Investing in China – Foreign Investment Law and Its Implementation Regulations (Draft for Solicitation of Public Opinions) of China (Taiwan)

Debby Yu

To boost the confidence of foreign investors in their investment in China, the 13th National People’s Congress of China promulgated on March 15, 2019 the Foreign Investment Law of the People’s Republic of China (hereinafter, the “Foreign Investment Law” or the “Law”), which will come into force on January 1, 2020, when the “three foreign investment laws,” which have been implemented for over 30 years (namely, the Law of the People’s Republic of China on Sino-foreign Equity Joint Ventures, the Law of the People’s Republic of China on Wholly Foreign-owned Enterprises, and the Law of the People’s Republic of China on Sino-Foreign Cooperative Joint Ventures), will be repealed and the Foreign Investment Law will take their place as the fundamental law that regulates foreign investment in China.  However, the Foreign Investment Law merely serves as a regulatory framework.  To implement this law, the Ministry of Justice released the Implementation Regulations for the Foreign Investment Law of the People’s Republic of China (Draft for Solicitation of Public Opinions)[1] on November 1, 2019 (hereinafter, the “Draft”) to serve as accommodating administrative regulations for the Foreign Investment Law.  This change of law will have an impact on foreign businesses investing in China.  It is advisable for foreign investors to understand the situation and think about potential coping measures as soon as possible.  In this essay, the Foreign Investment Law and the Draft are initially summarized along with relevant explanation in order to be helpful.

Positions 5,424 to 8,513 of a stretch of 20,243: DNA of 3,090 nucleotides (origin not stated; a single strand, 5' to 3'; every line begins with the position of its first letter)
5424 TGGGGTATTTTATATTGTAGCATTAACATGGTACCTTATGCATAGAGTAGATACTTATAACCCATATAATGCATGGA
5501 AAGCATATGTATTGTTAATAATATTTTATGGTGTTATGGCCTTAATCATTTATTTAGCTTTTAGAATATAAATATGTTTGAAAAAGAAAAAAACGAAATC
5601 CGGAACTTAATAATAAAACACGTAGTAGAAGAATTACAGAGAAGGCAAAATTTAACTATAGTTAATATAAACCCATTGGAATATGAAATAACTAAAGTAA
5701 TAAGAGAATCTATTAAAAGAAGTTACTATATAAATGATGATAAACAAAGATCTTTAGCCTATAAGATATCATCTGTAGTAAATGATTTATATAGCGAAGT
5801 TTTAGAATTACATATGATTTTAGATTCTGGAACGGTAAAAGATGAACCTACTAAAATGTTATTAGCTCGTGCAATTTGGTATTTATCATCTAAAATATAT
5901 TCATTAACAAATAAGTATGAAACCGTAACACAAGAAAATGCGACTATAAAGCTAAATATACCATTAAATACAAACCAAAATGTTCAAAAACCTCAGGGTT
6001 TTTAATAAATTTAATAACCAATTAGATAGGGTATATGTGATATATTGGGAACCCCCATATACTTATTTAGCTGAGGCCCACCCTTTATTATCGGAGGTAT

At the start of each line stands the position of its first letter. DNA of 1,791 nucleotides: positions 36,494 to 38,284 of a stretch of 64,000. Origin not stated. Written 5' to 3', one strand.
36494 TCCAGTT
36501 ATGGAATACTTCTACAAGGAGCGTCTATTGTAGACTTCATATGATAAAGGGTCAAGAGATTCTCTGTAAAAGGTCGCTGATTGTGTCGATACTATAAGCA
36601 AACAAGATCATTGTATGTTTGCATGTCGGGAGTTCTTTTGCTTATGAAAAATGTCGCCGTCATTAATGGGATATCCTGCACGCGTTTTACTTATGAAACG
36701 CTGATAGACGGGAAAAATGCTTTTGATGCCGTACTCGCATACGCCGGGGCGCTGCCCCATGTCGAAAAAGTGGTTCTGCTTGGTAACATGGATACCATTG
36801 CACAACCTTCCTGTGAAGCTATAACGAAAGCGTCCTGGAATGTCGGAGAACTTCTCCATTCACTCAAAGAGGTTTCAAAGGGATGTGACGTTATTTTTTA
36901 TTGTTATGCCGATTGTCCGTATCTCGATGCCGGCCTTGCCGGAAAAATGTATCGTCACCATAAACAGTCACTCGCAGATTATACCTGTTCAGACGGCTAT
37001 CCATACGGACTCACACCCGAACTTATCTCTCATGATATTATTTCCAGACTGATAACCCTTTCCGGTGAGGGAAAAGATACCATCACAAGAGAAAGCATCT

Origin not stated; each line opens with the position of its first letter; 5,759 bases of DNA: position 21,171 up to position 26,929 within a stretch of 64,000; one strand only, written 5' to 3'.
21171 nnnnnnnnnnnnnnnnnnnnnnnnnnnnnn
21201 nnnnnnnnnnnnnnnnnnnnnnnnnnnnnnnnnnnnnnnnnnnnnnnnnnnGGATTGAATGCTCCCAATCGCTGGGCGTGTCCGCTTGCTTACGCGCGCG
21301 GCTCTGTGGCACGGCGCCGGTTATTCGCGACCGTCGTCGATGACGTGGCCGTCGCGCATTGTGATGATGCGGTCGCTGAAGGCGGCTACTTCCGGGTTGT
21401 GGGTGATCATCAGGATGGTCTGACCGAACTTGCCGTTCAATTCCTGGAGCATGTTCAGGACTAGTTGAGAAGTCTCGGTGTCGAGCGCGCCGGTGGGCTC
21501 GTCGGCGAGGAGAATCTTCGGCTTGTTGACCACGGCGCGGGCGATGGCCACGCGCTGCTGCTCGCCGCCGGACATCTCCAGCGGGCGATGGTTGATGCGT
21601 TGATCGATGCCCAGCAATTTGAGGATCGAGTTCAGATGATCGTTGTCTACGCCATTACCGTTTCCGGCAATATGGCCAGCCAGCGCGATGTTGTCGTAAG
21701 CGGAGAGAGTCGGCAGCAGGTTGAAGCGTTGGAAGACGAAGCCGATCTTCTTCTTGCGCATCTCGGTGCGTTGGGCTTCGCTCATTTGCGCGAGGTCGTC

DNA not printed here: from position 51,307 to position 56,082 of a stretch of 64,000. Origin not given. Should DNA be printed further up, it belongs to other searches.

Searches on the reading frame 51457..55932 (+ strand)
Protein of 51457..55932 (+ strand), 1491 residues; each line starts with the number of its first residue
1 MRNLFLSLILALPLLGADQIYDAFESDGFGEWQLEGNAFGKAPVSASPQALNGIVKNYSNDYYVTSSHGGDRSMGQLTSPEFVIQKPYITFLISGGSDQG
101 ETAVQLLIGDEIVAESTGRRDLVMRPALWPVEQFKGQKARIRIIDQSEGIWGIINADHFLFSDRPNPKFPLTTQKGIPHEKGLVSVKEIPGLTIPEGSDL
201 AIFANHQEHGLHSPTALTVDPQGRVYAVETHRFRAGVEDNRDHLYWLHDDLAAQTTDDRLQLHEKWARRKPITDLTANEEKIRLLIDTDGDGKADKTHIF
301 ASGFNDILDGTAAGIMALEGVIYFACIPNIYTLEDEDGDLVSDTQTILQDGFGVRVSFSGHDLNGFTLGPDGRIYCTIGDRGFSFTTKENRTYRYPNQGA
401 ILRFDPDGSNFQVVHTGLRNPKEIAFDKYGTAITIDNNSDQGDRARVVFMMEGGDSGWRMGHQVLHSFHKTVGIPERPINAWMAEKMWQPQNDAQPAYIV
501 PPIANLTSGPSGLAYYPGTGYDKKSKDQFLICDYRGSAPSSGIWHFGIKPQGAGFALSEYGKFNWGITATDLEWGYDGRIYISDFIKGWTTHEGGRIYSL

Highlights of the Foreign Investment Law  The Foreign Investment Law consists of six chapters (the “General Provisions,” “Investment Promotion,” “Investment Protection,” “Investment Administration,” “Legal Liabilities” and “Supplemental Provisions”) and has a total of 42 articles.  The Foreign Investment Law is highlighted below:

1. The so-called “foreign investment” means the direct or indirect investment within the territories of China, including new establishment of foreign-invested enterprises, acquisition of equity in enterprises within the territories of China (i.e., mergers and acquisitions), new construction projects and other manners of investment (Article 2 of the Investment).